Bright deposits around a 400km line of explosive volcanic vents
Violent volcanic eruptions on the planet Mercury happened much more recently than previously believed, new research from The Open University reveals.
Published in Geophysical Research Letters this week, the paper concludes that explosive eruptions continued on the planet until a billion years ago, much later than previously thought, showing that Mercury has been volcanically-active through much of its history.
Kuniyoshi, a fresh crater on Mercury < 1 billion years old
Authors of the new research, OU PhD student, Rebecca Thomas and her supervisors Professor David Rothery, Dr Mahesh Anand and Dr Susan Conway used detailed images from NASA’s MESSENGER spacecraft, which has been orbiting the planet since March 2011. They located 150 sites where volcanic vents are surrounded by characteristic deposits of red material exploded out of the vent, more than doubling the number previously known. Among the new examples, they found two where even younger volcanic vents occur inside ‘young’ impact craters.
Rebecca Thomas said:
“Most volcanic activity occurred three to four billion years ago, but the crisp state of preservation of these two impact craters dates them to about a billion years ago.
“This relatively recent volcanism is a really exciting discovery as Mercury, being a much smaller planet than Earth, should have cooled much more since its formation. It’s also a sign that the gases necessary to power these eruptions have been available within the planet for all that time. We used to believe Mercury was depleted in the elements that make up these gases; this evidence means scientists need to rethink these theories.”
Professor of Planetary Geosciences, David Rothery, said:
“You don’t get explosive volcanism without something to drive the explosion, which means magma containing plenty of gas able to expand violently as it approaches the surface. There are several other indications that Mercury is rich in volatile materials.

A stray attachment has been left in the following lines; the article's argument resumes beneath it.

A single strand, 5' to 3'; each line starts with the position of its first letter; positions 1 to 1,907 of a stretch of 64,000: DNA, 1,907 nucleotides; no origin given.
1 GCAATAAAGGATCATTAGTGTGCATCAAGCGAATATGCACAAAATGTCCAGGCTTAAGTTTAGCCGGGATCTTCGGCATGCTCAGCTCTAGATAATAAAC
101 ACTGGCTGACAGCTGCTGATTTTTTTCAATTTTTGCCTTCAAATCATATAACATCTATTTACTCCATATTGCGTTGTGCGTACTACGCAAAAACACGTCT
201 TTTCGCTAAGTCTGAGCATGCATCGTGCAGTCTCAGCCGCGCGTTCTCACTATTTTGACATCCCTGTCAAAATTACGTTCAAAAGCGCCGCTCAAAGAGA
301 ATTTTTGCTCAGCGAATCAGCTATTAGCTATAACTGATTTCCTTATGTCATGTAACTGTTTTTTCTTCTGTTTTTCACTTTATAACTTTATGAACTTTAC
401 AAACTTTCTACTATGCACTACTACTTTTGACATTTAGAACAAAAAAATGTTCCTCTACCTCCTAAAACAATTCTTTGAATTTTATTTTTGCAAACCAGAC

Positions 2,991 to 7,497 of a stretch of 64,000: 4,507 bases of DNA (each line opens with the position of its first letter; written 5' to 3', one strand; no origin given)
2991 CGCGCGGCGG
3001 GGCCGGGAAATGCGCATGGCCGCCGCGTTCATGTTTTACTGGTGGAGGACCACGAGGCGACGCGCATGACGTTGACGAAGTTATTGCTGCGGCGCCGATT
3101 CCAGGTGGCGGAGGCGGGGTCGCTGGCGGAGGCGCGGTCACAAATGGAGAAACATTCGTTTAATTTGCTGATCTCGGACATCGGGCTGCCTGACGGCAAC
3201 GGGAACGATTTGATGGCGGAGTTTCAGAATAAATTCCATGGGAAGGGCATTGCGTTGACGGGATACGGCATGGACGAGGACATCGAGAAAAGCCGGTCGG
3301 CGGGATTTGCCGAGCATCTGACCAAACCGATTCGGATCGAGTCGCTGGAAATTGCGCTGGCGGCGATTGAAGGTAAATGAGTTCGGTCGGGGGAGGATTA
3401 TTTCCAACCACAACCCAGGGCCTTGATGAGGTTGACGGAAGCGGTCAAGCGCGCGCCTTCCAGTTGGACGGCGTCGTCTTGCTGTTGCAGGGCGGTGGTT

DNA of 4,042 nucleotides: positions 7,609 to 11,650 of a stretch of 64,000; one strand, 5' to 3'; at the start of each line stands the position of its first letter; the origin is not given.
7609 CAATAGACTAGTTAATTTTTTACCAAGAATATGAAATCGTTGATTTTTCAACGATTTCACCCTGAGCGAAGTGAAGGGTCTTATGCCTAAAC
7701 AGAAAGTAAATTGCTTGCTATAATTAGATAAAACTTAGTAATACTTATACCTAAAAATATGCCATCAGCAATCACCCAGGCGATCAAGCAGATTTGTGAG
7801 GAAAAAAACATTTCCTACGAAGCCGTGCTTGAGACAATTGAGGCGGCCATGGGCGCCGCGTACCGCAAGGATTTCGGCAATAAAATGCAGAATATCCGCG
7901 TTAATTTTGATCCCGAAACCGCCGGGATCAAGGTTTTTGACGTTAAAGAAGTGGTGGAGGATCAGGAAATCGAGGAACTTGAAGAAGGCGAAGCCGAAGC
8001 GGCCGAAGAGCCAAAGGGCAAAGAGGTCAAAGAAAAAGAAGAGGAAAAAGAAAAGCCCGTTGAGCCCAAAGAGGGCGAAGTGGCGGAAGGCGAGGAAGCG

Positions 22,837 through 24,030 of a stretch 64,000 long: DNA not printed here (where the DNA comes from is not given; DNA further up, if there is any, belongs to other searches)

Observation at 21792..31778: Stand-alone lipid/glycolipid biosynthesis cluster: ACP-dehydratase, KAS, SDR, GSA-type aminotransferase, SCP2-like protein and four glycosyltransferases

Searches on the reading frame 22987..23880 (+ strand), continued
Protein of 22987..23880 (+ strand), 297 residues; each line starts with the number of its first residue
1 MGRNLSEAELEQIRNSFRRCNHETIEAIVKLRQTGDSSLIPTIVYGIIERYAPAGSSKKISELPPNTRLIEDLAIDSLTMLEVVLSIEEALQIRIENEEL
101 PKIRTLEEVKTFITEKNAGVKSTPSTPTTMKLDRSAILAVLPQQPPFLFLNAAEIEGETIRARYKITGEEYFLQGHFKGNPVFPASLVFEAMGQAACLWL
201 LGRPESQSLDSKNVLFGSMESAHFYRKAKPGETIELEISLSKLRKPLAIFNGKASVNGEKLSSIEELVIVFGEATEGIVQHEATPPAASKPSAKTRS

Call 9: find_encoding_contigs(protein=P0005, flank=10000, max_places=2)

“This was unexpected of a planet so close to the Sun, and makes Mercury’s origin a mystery that we are keen to solve.”
For a copy of the research paper, entitled ‘Long-lived explosive volcanism on Mercury’, visit http://onlinelibrary.wiley.com/doi/10.1002/2014GL061224/abstract
Notes to editors
About the authors
The paper is Thomas, R. J., D. A. Rothery, S. J. Conway, and M. Anand (2014), Long-lived explosive volcanism on Mercury, Geophysical Research Letters, 41, doi:10.1002/2014GL061224.
Rebecca Thomas is a PhD student supported by a grant from the Science and Technology Facilities Council.
David Rothery heads the European Space Agency’s Mercury Surface & Composition Working Group and is the Lead Scientist on the only UK instrument for Europe’s BepiColombo mission to Mercury, due to be launched in 2016, and is supported by the UK Space Agency and the Science and Technology Facilities Council. He is Professor of Planetary Geosciences at the Open University.
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